Paper - A human embryo with seventeen pairs of somites (1930)

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I have decided to take early retirement in September 2020. During the many years online I have received wonderful feedback from many readers, researchers and students interested in human embryology. I especially thank my research collaborators and contributors to the site. The good news is Embryology will remain online and I will continue my association with UNSW Australia. I look forward to updating and including the many exciting new discoveries in Embryology!

Atwell WJ. A human embryo with seventeen pairs of somites. (1930) Contrib. Embryol., Carnegie Inst. Wash. Publ. 407, 21: 1-24.

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This 1930 historic paper by Atwell has beautiful lithographic figures of the Carnegie stage 11 during Week 4. Currently just a few of the figures and no text on this current page.



Modern Notes: Carnegie stage 11 | Week 4 | Carnegie Institution of Washington - Contributions to Embryology

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Pages where the terms "Historic" (textbooks, papers, people, recommendations) appear on this site, and sections within pages where this disclaimer appears, indicate that the content and scientific understanding are specific to the time of publication. This means that while some scientific descriptions are still accurate, the terminology and interpretation of the developmental mechanisms reflect the understanding at the time of original publication and those of the preceding periods, these terms, interpretations and recommendations may not reflect our current scientific understanding.     (More? Embryology History | Historic Embryology Papers)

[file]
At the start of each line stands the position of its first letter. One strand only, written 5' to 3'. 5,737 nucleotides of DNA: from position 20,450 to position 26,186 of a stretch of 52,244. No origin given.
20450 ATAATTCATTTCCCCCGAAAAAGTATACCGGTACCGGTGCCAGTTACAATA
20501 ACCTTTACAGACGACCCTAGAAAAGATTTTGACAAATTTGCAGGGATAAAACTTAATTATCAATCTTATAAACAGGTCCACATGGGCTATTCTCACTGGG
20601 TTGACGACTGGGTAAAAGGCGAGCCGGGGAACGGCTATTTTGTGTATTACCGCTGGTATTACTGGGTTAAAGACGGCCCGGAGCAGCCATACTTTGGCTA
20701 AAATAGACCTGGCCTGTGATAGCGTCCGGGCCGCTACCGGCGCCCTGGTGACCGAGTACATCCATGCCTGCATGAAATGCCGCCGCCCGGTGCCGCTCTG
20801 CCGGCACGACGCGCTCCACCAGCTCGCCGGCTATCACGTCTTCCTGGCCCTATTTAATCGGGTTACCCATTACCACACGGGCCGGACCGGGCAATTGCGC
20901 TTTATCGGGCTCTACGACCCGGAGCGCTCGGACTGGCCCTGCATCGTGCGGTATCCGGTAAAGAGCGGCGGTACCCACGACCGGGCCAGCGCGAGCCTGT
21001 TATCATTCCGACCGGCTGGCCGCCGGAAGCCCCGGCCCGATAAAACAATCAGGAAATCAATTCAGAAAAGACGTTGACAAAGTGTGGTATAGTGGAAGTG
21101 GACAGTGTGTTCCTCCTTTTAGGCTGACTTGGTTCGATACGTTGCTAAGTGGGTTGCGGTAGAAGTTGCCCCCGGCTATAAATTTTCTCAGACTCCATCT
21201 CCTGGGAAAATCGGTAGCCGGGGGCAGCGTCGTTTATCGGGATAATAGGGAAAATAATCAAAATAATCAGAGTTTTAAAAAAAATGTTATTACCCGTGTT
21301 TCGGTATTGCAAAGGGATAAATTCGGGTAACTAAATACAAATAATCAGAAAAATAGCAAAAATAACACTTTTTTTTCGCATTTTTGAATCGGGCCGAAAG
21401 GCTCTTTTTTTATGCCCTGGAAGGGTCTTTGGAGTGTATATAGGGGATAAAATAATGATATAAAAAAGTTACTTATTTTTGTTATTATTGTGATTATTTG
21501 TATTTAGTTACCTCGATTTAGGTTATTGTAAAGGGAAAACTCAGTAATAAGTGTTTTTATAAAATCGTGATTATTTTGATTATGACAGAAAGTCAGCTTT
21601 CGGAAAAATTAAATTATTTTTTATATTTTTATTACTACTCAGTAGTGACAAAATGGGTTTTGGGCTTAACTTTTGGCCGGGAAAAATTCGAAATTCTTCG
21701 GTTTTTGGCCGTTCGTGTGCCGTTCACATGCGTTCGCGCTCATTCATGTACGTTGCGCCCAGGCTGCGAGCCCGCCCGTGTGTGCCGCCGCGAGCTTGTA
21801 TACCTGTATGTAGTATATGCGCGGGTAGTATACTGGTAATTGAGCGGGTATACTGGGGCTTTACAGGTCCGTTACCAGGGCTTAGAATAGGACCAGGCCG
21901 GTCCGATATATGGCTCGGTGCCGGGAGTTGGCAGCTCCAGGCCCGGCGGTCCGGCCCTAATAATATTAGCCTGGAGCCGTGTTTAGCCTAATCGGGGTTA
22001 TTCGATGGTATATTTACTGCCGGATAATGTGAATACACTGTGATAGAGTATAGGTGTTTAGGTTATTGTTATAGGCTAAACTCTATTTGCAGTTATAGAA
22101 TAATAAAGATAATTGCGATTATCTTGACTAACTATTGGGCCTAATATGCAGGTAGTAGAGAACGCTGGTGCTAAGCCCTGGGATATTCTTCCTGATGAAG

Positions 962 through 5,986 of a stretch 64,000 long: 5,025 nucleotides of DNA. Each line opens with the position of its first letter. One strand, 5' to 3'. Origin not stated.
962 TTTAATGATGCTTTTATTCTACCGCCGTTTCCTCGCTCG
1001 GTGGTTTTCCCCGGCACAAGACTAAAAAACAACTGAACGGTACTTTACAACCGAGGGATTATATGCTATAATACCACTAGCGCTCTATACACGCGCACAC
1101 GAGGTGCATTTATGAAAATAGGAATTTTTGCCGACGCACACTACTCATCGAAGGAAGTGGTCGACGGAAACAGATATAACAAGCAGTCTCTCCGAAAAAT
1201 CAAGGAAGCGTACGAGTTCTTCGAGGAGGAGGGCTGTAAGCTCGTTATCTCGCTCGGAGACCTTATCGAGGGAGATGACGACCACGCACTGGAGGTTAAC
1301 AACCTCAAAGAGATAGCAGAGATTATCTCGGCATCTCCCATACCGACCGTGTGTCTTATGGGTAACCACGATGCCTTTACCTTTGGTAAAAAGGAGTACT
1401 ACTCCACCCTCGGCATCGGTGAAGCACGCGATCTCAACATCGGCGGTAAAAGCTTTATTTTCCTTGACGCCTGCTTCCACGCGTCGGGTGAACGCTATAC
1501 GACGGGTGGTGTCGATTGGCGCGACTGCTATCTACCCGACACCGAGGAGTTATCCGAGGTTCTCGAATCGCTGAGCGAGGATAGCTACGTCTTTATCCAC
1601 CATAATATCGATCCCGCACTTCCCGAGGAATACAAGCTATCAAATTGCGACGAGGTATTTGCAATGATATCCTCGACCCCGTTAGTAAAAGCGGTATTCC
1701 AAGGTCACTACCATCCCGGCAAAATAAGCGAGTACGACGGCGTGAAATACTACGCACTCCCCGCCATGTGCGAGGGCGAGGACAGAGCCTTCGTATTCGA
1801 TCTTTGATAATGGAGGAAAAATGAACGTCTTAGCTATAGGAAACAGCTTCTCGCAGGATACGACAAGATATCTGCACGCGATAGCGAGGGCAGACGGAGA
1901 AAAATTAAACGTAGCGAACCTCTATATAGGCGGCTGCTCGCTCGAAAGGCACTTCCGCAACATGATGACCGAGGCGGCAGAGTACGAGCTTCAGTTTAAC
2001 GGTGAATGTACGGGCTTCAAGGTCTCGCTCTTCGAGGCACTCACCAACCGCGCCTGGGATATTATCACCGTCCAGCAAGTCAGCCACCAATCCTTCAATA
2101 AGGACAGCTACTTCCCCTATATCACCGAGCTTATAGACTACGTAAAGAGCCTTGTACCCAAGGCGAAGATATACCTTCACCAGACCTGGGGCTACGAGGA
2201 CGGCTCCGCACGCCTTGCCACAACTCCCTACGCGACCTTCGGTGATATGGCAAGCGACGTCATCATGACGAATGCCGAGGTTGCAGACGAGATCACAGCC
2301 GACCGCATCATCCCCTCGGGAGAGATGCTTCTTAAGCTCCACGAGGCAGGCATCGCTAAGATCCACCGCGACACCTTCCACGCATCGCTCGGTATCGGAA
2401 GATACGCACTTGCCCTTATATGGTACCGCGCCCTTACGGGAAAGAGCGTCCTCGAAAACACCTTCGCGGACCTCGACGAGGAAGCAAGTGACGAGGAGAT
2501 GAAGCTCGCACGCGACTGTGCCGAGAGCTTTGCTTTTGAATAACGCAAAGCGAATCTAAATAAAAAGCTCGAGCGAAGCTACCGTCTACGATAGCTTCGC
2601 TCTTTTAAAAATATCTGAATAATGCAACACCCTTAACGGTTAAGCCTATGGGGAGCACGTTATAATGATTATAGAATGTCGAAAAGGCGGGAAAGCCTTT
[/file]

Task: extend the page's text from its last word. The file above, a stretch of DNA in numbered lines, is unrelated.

A Human Embryo with 17 Pairs of Somites

Stage 11 historic-Atwell1930-1a.jpg

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Stage 11 historic-Atwell1930-2a.jpg

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Stage 11 historic-Atwell1930-3a.jpg

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Stage 11 historic-Atwell1930-4.jpg


Historic Disclaimer - information about historic embryology pages 
Mark Hill.jpg
Pages where the terms "Historic" (textbooks, papers, people, recommendations) appear on this site, and sections within pages where this disclaimer appears, indicate that the content and scientific understanding are specific to the time of publication. This means that while some scientific descriptions are still accurate, the terminology and interpretation of the developmental mechanisms reflect the understanding at the time of original publication and those of the preceding periods, these terms, interpretations and recommendations may not reflect our current scientific understanding.     (More? Embryology History | Historic Embryology Papers)

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Cite this page: Hill, M.A. (2020, June 6) Embryology Paper - A human embryo with seventeen pairs of somites (1930). Retrieved from https://embryology.med.unsw.edu.au/embryology/index.php/Paper_-_A_human_embryo_with_seventeen_pairs_of_somites_(1930)

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